In 1859, Lincoln ran again for the Senate. He was defeated.
So what does this tell you about what it takes to be successful in the real world? For most people, even people like Lincoln, it takes a hell of a lot of hard work and persistence.
Unfortunately, I don’t think most ACOAs have a healthy understanding of what success takes and what failure means in the real world. I know this not only from the work I do with other ACOAs but I also know it firsthand.
Instead of understanding what it takes to succeed and realizing that failure isn’t a reflection of our worth, ACOAs take what happens personally. Instead of learning, we forget or don’t even realize that success doesn’t happen over night. We become impatient and buy into the fearful belief that we’re not seeing results or making progress because we just suck at everything.
We beat ourselves up, berate our efforts and lose sight of our goals.
But if you can “get it” that success is an uphill battle for most people, then you’d be less likely to be so damn hard on yourself.
A failure or a setback isn’t evidence that you suck. So don’t beat yourself up when you hit a few bumps in the road.
Which leads us right into tip #3.
#3 Take Back Your Focus
The more time you spend beating yourself up, the less time you have to build yourself up.
What we’re talking about here is focus and what you choose to focus on.
If you’re focused on the thoughts and behaviors that beat you down then you can’t, at the same time, be focused on what will move you forward.
Making the choice to be kinder to yourself is taking back your focus and spending that focus on where it will have the biggest and most positive impact in your life.
#4 Stop Trying To By Bread At The Egg Store
How ridiculous would it be for you to walk in to a store that only sells bread, hoping that you’d be able to find some eggs?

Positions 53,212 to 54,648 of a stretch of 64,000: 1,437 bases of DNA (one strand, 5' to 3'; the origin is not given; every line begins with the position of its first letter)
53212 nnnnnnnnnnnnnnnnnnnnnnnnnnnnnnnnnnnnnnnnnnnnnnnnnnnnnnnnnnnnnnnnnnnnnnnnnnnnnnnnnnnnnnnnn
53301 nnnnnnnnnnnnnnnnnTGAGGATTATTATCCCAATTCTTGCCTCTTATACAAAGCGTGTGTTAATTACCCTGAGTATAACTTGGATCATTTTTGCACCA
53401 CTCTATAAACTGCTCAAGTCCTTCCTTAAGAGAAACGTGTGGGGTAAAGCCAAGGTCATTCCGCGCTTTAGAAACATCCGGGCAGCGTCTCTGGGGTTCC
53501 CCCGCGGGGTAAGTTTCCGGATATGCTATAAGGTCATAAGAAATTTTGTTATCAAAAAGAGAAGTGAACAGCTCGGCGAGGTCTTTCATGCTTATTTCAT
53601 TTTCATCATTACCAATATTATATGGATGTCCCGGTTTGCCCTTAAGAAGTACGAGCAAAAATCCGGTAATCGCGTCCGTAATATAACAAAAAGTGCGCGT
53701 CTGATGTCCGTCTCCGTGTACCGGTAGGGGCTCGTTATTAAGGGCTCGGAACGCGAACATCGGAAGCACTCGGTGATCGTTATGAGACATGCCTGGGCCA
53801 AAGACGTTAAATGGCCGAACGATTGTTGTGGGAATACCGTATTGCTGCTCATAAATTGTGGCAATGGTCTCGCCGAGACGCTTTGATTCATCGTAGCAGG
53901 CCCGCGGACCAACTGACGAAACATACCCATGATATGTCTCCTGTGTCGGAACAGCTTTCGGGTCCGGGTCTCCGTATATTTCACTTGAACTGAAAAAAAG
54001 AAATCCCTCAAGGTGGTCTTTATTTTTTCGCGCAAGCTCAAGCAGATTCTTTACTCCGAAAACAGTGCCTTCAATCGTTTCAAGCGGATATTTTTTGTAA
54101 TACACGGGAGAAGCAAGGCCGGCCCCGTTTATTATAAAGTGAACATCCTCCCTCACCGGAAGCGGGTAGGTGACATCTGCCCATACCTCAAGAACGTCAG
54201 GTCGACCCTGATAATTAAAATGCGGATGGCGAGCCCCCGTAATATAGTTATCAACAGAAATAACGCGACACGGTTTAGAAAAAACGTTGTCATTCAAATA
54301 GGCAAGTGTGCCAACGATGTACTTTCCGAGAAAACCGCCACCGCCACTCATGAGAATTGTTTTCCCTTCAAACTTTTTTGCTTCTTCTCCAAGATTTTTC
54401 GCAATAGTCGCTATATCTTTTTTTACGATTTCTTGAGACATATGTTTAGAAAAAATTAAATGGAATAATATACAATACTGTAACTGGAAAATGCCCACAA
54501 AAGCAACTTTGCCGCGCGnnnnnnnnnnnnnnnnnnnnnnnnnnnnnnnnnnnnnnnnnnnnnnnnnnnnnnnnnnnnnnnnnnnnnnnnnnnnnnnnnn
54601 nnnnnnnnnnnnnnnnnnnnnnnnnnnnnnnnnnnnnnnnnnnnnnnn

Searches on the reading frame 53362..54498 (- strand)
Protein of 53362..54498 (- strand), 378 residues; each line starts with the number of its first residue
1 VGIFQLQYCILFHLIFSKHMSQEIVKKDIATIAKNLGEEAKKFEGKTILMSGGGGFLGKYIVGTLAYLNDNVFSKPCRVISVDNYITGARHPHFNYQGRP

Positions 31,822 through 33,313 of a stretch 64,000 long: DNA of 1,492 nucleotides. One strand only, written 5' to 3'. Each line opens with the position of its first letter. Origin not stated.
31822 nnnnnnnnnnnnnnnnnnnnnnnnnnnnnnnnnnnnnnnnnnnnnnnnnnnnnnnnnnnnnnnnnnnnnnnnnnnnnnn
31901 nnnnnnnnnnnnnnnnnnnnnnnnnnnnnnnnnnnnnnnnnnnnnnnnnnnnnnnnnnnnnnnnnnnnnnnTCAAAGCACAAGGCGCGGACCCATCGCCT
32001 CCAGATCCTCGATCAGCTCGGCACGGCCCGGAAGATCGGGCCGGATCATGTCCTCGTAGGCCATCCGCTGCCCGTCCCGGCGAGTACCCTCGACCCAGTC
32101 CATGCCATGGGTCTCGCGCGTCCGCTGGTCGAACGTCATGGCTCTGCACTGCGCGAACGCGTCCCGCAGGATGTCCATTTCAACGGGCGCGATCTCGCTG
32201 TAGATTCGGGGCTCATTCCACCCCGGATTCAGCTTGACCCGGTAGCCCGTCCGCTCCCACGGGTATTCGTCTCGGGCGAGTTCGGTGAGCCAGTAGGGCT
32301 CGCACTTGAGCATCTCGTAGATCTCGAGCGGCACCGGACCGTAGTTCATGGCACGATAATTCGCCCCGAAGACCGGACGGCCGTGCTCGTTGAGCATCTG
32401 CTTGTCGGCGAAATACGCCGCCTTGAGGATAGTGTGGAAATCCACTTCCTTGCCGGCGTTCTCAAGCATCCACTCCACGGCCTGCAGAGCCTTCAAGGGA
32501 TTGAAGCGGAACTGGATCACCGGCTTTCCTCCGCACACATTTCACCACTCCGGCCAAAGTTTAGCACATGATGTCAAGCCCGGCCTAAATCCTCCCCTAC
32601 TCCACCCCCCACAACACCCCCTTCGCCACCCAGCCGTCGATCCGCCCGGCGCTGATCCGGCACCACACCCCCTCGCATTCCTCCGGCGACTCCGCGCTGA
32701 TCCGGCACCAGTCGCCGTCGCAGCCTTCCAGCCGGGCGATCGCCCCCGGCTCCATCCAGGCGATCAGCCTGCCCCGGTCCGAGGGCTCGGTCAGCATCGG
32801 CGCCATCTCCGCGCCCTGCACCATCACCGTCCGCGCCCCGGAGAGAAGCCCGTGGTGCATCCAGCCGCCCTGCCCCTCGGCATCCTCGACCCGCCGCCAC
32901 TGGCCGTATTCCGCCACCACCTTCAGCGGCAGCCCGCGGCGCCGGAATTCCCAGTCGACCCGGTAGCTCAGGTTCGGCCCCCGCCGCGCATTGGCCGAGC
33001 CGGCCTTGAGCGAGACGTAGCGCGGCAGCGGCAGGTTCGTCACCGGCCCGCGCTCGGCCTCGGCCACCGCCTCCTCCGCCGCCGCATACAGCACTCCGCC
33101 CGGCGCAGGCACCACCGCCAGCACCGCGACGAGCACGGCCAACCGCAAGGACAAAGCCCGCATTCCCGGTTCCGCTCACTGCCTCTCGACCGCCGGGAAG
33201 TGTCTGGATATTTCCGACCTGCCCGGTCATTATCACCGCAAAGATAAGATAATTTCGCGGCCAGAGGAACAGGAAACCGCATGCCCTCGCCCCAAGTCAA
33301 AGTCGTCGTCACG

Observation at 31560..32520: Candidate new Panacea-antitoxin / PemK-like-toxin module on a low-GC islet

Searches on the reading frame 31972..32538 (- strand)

I know, it’s a silly question but it’s one that I ask to get you thinking about the negative people in your life.
You know the people I’m talking about. These are the people, whether friends or family, that have nothing supportive or positive to say about your accomplishments.
While you’re working on building a kinder relationship with yourself it’s best in my opinion to stop looking for support from these people.
Why? Because they may not have it to give and right now you need to surround yourself with people who do.
Any effort you make to become kinder towards yourself is worth celebrating. Don’t destroy all of your hard work and choices by sharing your momentum with people that won’t be able to appreciate it.
Don’t let anyone, not even family or friends, shit all over your new and improved choices.
#5 Ask New Questions To Get New Answers
Without fail, some version of – I suck, I’m a loser, I’m a failure, I’m a waste of space – loops around in my head when I’m being hard on myself.
It’s kind of embarrassing to admit that I’m definitely weak on creativity when it comes to beating myself up.
Regardless, I still have to make a choice about how to handle this negative loop. And one way I to do that is by turning those statements into questions.
So for example when I say:
I suck. I flip that statement into a question and ask myself – “Do I really suck?”
I turn, I’m a loser into – “What is it specifically that makes me a loser?”
I’m a failure becomes, “Can I honestly say with all that I’ve accomplished in my life that I’m a true failure?”
And I flip, I’m a waste of space, into some version of a question that starts off with, “What does that even mean?”
As you can see by turning these generalized statements into a more specific question to answer you not only break up that negative loop running around in your head but it also forces you to see that in all cases you can’t prove these negative ideas you have about yourself to be 100% true.
When you ask new questions you discover new answers. And what you discover will probably be a whole lot lighter and a hell of a lot more positive.